ANAHEIM -- Minutes after one of the biggest victories of his professional coaching career Sunday, Anaheim Ducks coach Bruce Boudreau was honest, self-deprecating, insightful and folksy, everything he's been known for during a long and successful life in hockey.
He's also been known to do a lot of winning. He's won championships in the American Hockey League and ECHL, reached the finals of the International Hockey League, and became the fastest coach to 300 victories in the NHL. But the level of postseason success he expects, and people expect of his teams after witnessing their regular-season excellence, has eluded him in the NHL.
The 2015 Stanley Cup Playoffs may change that. After the Ducks defeated the Calgary Flames 3-2 in overtime Sunday to win the best-of-7 Western Conference Second Round series in five games, Boudreau has coached a team to the conference final for the first time in eight seasons in the NHL.
The Ducks will play the Chicago Blackhawks in the Western Conference Final.
"It's a relief that I won't get asked that question anymore," Boudreau said about failing to advance past the second round. "I'm sure now it will be, 'Well, you've never been to the Cup Final.' For tonight I'm really happy that question won't be asked of me too often anymore."
Winning two rounds in the Stanley Cup Playoffs is the halfway point in a journey to a championship, but it is something of an unofficial line of demarcation for a successful season in most NHL cities. Very rarely does a team reach the conference final and consider the season a failure. For someone to reach that point in the postseason for the first time is a big deal.
It took time for Boudreau in the AHL; he needed three stops and seven seasons to advance beyond the second round. He won the Calder Cup with the Hershey Bears in 2005-06 and reached to the Calder Cup Final the following season.
Boudreau has found success at the NHL level, mostly before the calendar reaches May. He won the Jack Adams Award for rescuing the Washington Capitals from 30th place on Thanksgiving Day and leading them to a division title in 2008.
He's won seven division titles in eight seasons; the only season he didn't was 2011-12, when Washington fired him and he was hired by Anaheim a few days later. His teams have lost playoff series in grueling fashion: in Game 7 five times, including twice in the second round.
The past two seasons with the Ducks have ended with a Game 7 loss at Honda Center, including one in the second round to the rival Los Angeles Kings in 2014. Anaheim is in the conference final for the first time since winning the Stanley Cup in 2007.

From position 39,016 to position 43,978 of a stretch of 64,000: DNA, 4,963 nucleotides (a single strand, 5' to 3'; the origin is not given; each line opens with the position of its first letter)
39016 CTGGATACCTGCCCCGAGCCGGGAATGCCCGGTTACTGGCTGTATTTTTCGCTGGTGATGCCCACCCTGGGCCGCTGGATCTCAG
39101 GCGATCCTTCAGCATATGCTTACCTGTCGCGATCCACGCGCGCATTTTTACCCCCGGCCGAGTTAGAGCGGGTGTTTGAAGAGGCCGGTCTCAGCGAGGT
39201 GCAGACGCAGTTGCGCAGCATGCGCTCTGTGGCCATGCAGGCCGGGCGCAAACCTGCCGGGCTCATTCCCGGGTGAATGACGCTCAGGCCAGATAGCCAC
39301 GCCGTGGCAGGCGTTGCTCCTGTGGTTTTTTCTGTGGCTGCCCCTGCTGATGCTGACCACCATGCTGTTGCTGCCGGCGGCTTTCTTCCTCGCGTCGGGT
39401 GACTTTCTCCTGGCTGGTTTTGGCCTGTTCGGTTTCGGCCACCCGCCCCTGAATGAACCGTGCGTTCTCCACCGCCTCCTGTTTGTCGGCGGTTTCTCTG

"It's a huge step for [Boudreau] and for our organization," Ducks forward Corey Perry said. "It's been eight years since we're back here. It's a good feeling."
One of Boudreau's favorite photos was taken shortly after Hershey scored in overtime of Game 7 of the 2006 eastern conference final. Forward Eric Fehr, now with the Washington Capitals, scored to put Hershey into the Calder Cup Final and the team is celebrating at one end of the ice.
Boudreau is jumping, arms raised in elation, near a mass of hockey players. He has joked about his vertical leap in this situation before, but that photo did capture him with both feet off the ground.
"Relieved," Boudreau said when asked about Perry's overtime goal Sunday. "It was pretty cool. I was telling the guys in there that I thought I was pretty calm during the third period and overtime, and then [Francois Beauchemin] and I jumped a solid 4 inches, and then I thought well, maybe I'm not so calm, I'd better settle down here."
Not pictured on that night in central Pennsylvania were Perry and Ryan Getzlaf, two players on the opposing team, the Portland Pirates. Fehr was selected 18th in the 2003 NHL Draft, one pick before Getzlaf and 10 before Perry, and he helped Boudreau reach the top of the AHL.
Now Getzlaf and Perry, who were on the wrong end of that game in Hershey nine years ago, are in the NHL's final four and trying to help Boudreau reach the summit in this League.